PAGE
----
Throw Out the Annual Goals, Wellness Coach

If you’re a Wellness Coach, it’s likely you saw the title of this post and immediately thought “HERESY!” Throw out the annual goals?  Are you kidding? Isn’t wellness coaching all about setting goals and then going after them? Throw out the goals?!? How can you suggest such a horrible thing? Without goals we have nothing. No direction. No roadmap. Nothing which we can pursue and conquer (or something like that).

Are goals working for you and your clients?  Excellent – then stay the course. However, before you do, take a look back and think through what actually created the successful outcome. Was it the goal itself or the establishment of a successful process? The goal allowed you to know that you have arrived at your destination, and goals often must be utilized for billing purposes in a clinical setting (ie, setting STG and LTG for short and long term goals). But just for a moment, think through the impact the goals truly had…

For the super-motivated client with all sorts of energy out of the gate, did they set HUGE down-the-road goals to help create motivation out of the gate? How did their outcome compare with those originally established goals? Did they change them? Adjust them? Pick a completely different path?

Or how about for the hesitant client who doesn’t want to disappoint you or others – were the goals set low so they were sure to reach them?

Are the goals for your client? or for you as the wellness coach?

Think about your own annual goals with your business or your fitness or some other area.  Last year you said you were going to increase your business by 200%. Great goal. What actually happened? Did the establishment of that goal impact your daily/weekly/monthly actions? Maybe – but in most cases they’re just a shot in the dark, a poster drawn up in the midst of limited knowledge about the future or where that next step along the way might take you.

What if – instead of establishing an annual goal, you went into the year with a blank page and a compass. The blank page is full of opportunity and the compass is a commitment to movement. Then you start your journey – holding true to your blank page and compass. Each morning, you wake up and add something to that blank page about the processes you’re going to put in place to become your own best self in whatever area you’re pursuing. Maybe you even extend this to a weekly view.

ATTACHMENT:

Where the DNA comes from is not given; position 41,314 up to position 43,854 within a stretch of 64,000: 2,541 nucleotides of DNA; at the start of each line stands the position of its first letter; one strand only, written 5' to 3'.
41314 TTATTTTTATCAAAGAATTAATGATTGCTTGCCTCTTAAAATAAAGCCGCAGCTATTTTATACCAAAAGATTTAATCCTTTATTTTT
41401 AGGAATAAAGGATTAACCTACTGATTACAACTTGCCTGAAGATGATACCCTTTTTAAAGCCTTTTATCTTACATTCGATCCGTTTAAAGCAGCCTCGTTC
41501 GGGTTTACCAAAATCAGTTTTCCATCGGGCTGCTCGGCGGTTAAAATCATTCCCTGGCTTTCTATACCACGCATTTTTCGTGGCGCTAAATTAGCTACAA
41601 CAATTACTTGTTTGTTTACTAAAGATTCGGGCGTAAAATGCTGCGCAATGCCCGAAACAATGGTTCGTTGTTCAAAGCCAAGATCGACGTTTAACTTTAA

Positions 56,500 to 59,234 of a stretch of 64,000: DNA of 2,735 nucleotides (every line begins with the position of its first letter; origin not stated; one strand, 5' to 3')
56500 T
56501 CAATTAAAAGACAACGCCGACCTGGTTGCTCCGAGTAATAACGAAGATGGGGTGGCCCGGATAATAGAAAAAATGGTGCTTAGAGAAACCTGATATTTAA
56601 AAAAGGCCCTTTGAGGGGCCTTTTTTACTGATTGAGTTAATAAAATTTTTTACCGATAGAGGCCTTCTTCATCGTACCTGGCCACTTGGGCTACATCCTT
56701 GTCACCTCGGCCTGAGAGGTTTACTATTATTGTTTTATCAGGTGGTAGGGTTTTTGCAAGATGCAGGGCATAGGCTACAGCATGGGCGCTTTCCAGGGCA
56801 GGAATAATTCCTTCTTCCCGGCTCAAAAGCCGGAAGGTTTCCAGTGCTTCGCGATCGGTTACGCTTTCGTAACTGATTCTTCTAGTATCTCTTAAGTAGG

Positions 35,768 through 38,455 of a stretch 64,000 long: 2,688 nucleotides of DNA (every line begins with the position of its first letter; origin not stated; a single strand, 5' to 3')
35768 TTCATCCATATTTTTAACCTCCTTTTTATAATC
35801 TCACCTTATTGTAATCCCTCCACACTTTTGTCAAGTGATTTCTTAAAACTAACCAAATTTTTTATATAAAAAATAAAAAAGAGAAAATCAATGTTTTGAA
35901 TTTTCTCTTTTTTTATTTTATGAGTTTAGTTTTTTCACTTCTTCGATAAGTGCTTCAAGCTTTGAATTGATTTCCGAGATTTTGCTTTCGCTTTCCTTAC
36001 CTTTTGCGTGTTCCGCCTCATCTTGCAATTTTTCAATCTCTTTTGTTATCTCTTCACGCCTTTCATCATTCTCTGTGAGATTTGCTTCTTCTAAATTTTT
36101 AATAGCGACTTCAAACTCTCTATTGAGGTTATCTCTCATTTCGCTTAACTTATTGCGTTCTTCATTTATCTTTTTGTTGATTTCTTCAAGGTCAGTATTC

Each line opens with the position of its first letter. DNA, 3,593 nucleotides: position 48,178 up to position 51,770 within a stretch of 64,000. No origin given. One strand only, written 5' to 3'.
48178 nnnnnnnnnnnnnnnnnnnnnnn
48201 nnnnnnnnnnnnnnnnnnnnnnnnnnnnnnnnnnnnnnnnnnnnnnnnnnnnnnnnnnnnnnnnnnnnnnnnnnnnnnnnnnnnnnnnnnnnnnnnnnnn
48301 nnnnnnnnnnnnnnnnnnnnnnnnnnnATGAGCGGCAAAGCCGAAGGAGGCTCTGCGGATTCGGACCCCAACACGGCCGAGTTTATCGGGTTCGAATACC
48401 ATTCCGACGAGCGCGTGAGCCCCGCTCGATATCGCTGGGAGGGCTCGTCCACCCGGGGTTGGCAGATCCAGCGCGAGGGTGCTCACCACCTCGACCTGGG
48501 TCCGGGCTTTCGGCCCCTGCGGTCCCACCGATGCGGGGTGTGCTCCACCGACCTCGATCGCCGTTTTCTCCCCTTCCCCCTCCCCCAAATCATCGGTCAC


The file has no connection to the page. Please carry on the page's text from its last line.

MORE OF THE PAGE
How do you know where you’re heading? That’s the key – the focus is on who – not where or what. Who are you becoming? And how does your situation today stack up to that (not perfect, but better version of) you? The where and what (and how) then serve to produce movement toward the who, instead of the other way around. However, the actions involved have a short enough time horizon that they take into account the realities – and opportunities – of your CURRENT life, rather than some made up life you thought up on a weekend retreat.

Too theoretical? Let’s make it practical with a specific example…

You have a client who would like to eliminate all of his debt. So the classic “big hairy audacious goal” would be to say “I will be debt-free except for my mortgage within the next 24 months.”  Great. Fantastic.  Congratulations.  But seriously? What does that timeframe have to do with real life?  What if:

  • He ends up with a big bonus he never expected and/or
  • His refrigerator and washing machine require costly repairs out of the blue and/or
  • He gets a promotion that includes a significant pay increase and/or
  • His car breaks down and burns up much of his emergency fund and/or
  • He has an investment that doubles in value over an 8 month period
  • His kids get sick and the insurance only covers a portion of the treatment

You get the idea.  Becoming debt-free is an outstanding goal. It clearly fits the description of “becoming our best selves” for almost anyone. Taking steps toward that vision is wise, and you, as the wellness coach, can help him move in that direction. However, rather than setting a 12 or 24 month (almost random) goal, why not put the focus on the processes to be pursued THAT day, week or possibly even month? Who will you help him to become? Then identify what gaps exist in that person he’s becoming (ie, a propensity to throw money away with too many meals out or toys he rarely uses more than once), which will then result in a debt-free life as fast as realistically possible – in light of the realities of what life throws at him.

How much more effective would that strategy be than setting long term goals in a vacuum??  At the very least, back up the STG/LTG to a daily/monthly time frame rather than the standard annual targets.

You’ll likely be impressed by the outcomes, and your clients will value your wellness coaching skills at an even higher level.



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